In Leslie Car Wash Corp. v. Department of Revenue (1978), 69 Ill.2d 488, the retailer attempted to deduct from gross receipts from the sale of gasoline the value of car wash discounts given in return for the purchase of gasoline. This court held that the full gross receipts received by the retailer were taxable. No deductions were allowable on the basis of the claimed value of each car wash. The instant case represents the opposite side of the same coin. In Leslie the retailer attempted to deduct a discount from gross receipts. In the instant case, the Department of Revenue asserts that the face value of the discount coupons should be added to the plaintiff's gross receipts. In neither case is there justification for deviating from the statutory requirement. In Leslie the retailer was obligated to pay tax on the gross receipts actually realized by him. In the same way, the plaintiff herein shall not be made to pay a tax on an amount in excess of his gross receipts. In short, where a retailer has foregone realizing cash receipts in the hope of increasing the volume of his business and also in the hope of learning the most effective means of advertising, no taxable event occurs. This result is supported by the concession made by the Department during oral argument that if the plaintiff had just placed items on sale and had not distributed coupons, a tax would be measured by the sale price, not the regular retail price. We perceive no difference between the two situations. Any incidental benefit derived from the use of the coupons is speculative, does not increase the plaintiff's gross receipts and therefore is not susceptible to taxation.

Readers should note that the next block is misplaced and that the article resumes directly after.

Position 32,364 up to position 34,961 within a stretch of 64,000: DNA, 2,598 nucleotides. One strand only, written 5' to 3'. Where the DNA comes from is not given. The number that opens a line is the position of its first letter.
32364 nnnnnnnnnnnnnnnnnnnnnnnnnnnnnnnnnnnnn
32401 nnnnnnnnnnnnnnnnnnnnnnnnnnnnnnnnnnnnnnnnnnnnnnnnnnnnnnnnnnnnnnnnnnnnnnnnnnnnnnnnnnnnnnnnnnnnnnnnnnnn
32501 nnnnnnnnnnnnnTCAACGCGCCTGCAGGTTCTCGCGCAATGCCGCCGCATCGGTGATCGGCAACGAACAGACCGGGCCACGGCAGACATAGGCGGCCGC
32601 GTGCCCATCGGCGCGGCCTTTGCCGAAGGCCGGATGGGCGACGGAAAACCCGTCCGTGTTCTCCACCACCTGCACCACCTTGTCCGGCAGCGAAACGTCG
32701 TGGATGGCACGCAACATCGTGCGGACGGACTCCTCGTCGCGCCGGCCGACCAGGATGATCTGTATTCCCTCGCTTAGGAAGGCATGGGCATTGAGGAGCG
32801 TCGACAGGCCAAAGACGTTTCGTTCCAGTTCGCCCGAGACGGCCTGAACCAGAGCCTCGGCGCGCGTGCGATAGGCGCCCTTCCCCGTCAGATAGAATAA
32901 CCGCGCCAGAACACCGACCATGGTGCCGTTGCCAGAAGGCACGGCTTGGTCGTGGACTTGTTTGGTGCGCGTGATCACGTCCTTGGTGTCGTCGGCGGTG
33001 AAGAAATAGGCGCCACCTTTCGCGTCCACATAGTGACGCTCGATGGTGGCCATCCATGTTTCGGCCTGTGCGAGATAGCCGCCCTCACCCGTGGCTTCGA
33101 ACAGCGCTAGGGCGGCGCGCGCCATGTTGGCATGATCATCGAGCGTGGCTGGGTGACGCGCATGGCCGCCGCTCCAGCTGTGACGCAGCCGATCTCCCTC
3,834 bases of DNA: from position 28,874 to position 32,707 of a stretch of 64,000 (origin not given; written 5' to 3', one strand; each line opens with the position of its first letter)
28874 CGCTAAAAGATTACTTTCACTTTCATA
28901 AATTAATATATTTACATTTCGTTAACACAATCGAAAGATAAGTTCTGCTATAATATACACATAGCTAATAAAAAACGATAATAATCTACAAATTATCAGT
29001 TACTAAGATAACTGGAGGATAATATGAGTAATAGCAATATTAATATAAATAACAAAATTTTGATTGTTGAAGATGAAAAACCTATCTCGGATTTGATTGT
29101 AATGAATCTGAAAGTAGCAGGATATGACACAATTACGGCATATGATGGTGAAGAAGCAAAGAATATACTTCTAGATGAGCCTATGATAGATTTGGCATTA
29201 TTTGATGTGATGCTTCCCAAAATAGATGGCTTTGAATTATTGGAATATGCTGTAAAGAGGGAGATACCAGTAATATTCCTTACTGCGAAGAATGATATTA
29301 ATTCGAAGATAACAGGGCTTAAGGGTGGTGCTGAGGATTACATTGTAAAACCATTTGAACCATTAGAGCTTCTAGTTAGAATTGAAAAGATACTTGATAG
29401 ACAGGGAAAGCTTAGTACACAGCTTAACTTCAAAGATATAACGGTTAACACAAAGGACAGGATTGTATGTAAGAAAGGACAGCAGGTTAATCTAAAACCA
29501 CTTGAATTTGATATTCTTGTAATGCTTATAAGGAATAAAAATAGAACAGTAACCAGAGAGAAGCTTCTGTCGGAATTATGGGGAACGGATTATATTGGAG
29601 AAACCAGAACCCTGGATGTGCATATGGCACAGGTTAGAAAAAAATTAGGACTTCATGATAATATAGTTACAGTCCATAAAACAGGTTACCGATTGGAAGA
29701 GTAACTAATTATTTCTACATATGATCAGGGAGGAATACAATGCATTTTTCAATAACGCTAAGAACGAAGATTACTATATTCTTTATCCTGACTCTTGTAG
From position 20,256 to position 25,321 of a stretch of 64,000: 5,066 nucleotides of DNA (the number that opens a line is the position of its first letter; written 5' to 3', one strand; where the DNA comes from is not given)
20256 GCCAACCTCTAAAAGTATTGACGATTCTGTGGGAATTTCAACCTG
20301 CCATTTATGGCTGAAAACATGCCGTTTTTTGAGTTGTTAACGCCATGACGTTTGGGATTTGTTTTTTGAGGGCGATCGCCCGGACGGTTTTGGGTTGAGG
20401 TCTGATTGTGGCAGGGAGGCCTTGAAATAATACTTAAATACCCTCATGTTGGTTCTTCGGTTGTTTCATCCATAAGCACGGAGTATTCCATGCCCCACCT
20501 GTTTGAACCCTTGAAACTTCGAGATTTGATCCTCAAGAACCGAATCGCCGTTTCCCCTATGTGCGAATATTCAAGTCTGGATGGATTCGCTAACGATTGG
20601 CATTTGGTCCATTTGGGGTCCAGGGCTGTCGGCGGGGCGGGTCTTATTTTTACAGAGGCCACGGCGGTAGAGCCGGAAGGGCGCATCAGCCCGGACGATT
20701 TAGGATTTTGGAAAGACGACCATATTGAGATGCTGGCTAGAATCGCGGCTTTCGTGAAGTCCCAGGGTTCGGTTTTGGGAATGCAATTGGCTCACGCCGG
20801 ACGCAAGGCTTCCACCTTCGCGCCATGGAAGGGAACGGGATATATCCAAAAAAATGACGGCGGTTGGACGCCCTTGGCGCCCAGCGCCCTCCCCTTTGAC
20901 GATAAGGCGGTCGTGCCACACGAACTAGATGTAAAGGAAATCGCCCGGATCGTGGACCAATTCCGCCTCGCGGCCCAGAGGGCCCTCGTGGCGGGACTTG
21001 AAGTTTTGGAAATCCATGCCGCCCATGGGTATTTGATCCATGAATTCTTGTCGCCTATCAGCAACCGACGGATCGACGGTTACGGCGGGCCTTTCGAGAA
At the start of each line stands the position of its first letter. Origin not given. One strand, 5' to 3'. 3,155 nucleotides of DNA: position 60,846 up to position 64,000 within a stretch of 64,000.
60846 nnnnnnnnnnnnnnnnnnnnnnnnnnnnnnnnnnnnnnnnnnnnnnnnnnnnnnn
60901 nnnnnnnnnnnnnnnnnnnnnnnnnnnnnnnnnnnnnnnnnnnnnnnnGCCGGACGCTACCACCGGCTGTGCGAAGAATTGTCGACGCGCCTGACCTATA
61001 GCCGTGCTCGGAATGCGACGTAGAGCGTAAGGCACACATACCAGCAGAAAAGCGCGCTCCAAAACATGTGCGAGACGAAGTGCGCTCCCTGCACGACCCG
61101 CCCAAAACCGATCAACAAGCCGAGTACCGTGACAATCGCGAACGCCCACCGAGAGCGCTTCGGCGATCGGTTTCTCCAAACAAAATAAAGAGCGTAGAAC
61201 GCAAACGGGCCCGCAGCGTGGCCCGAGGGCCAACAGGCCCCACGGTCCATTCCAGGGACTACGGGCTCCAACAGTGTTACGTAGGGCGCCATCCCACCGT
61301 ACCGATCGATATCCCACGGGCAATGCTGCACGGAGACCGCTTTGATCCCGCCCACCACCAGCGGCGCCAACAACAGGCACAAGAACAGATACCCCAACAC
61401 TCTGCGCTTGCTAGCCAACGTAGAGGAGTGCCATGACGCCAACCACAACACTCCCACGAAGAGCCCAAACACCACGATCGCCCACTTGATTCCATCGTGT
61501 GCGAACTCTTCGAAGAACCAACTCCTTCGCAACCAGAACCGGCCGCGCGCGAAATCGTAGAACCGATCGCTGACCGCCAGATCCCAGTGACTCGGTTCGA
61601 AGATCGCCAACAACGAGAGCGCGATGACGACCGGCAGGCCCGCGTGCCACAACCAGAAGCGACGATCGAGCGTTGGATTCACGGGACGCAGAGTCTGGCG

The appellate court reached a similar conclusion in Martin Oil Service, Inc. v. Department of Revenue (1975), 30 Ill. App.3d 927. There a gasoline retailer distributed discount stamps to customers. Upon the presentation of a book representing $2 in stamps, the customer received a discount toward the purchase of gasoline. The Department contended that the value of each stamp book redeemed by the retailer was includible in computing the retailers' taxable gross receipts. The appellate court disagreed: "[S]ince the plaintiff never received the cash represented by the value of a redeemed coupon book, this amount should be deducted from gross receipts by which the tax in turn is measured." 30 Ill. App.3d 927, 932; accord, Standard Oil Co. v. State (1937), 283 Mich. 85, 276 N.W. 908.